Israel military launches operation to 'expose' Hezbollah attack tunnels
Israeli Prime Minister Benjamin Netanyahu said on Tuesday that Hezbollah movement had dug cross-border tunnels from Lebanon to insert militants into northern Israel.
Netanyahu said Israel took the decision to act against the tunnels "weeks ago" and moved into action on Tuesday morning. He said the operation would continue as long as necessary and was a "small part" of a deployment on all fronts to "defend Israel."
Israel's military said on Tuesday it had begun an operation to "expose and thwart" cross-border attack tunnels from Lebanon dug by the Iran-backed Lebanese movement Hezbollah.
Israeli military spokesman Lt Col Jonathan Conricus said the military had detected tunnels crossing from Lebanon into northern Israel. He said the Israeli operation to counter the tunnels would be inside Israel, and would not cross the border.
As the operation started, Israeli journalists reported that the Israeli security cabinet plans to meet on Tuesday evening in the Israeli army headquarters in Tel Aviv to discuss the situation at the border.
Israel released video footage of digging and pile-driving equipment at work in unidentified locations, carrying out what it said were "tactical preparations to expose Hezbollah's offensive cross-border tunnel project". The footage could not be immediately verified.
The situation appeared calm on the Lebanese side of the border where UN peacekeepers and Lebanese troops were deployed as usual, a Reuters journalist there said. There was no immediate comment from Hezbollah.
Israel and Hezbollah have avoided any major conflict across the Lebanese-Israeli border since their last war in 2006, though Israel has mounted attacks in Syria targeting what it said were advanced weapon deliveries to the group.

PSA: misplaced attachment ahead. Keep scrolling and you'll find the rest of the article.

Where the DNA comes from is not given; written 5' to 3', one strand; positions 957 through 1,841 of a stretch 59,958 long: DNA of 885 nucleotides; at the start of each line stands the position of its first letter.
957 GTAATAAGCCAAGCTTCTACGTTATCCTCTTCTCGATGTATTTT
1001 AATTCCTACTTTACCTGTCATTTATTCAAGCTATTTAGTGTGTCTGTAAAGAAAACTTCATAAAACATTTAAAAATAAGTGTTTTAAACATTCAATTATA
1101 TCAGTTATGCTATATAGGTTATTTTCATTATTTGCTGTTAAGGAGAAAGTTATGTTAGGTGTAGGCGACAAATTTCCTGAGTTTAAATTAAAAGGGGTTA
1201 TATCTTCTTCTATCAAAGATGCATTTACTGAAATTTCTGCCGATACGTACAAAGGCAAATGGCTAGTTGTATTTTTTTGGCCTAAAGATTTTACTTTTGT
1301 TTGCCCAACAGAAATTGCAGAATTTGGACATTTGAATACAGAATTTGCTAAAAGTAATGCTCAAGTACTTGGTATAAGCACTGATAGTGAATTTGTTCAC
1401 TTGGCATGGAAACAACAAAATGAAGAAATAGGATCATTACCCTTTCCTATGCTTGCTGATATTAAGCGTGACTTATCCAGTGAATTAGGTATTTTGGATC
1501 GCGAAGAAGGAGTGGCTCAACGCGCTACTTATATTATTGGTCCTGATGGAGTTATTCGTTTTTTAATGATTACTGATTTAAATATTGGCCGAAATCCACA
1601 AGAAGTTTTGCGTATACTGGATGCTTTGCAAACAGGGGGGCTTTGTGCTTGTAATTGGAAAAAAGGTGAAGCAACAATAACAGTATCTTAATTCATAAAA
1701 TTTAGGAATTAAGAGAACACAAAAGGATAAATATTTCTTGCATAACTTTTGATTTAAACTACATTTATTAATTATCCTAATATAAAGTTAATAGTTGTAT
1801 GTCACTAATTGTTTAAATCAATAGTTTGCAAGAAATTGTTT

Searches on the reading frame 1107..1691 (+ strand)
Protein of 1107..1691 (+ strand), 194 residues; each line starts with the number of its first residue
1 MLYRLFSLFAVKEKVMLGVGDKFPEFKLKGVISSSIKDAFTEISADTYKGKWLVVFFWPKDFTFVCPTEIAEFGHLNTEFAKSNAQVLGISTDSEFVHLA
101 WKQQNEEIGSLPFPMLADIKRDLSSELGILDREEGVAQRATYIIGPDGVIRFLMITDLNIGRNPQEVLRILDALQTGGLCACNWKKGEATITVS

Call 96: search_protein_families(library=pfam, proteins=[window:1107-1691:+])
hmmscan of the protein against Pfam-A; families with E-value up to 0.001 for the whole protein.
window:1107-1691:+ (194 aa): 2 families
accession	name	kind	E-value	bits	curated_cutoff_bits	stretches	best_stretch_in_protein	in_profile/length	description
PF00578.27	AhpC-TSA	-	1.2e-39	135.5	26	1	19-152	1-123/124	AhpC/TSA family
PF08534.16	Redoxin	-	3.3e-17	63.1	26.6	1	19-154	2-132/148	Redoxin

On Monday, Israeli Prime Minister Benjamin Netanyahu met US Secretary of State Mike Pompeo in Brussels.
Netanyahu told his government's ministers in a cabinet meeting on Tuesday that he agreed with Pompeo to bring new sanctions and a UN resolution against Hezbollah.
The current focus of operations was near the Israeli border town Metulla, Conricus said, adding that some areas near the border fence had been closed off. An Israeli military source said the operation might take weeks to complete.
The military said the tunnels were not yet operational but posed "an imminent threat" to Israeli civilians, and constituted "a flagrant and severe violation of Israeli sovereignty".
It said the army had "enhanced its presence and readiness" and was prepared for "various scenarios".
In September, Netanyahu identified three locations in Lebanon where, he said, Hezbollah was converting "inaccurate projectiles" into precision-guided missiles.
Netanyahu last month hinted at an upcoming Israeli offensive during a televised address, saying: "I will not say this evening when we will act and how. I have a clear plan. I know what to do and when to do it. And we will do it."
He said an upcoming security challenge would require Israelis to "endure sacrifice".
Last year, Hezbollah's leader said any future conflict with Israel could take place inside Israeli territory, and there would be "no place that is out of reach of the rockets of the resistance or the boots of the resistance fighters".
Israel’s vulnerability to tunnels was laid bare during its war with Palestinian group Hamas in Gaza in 2014 when Palestinian fighters used dozens of secret passages dug from Gaza into Israel to launch surprise attacks.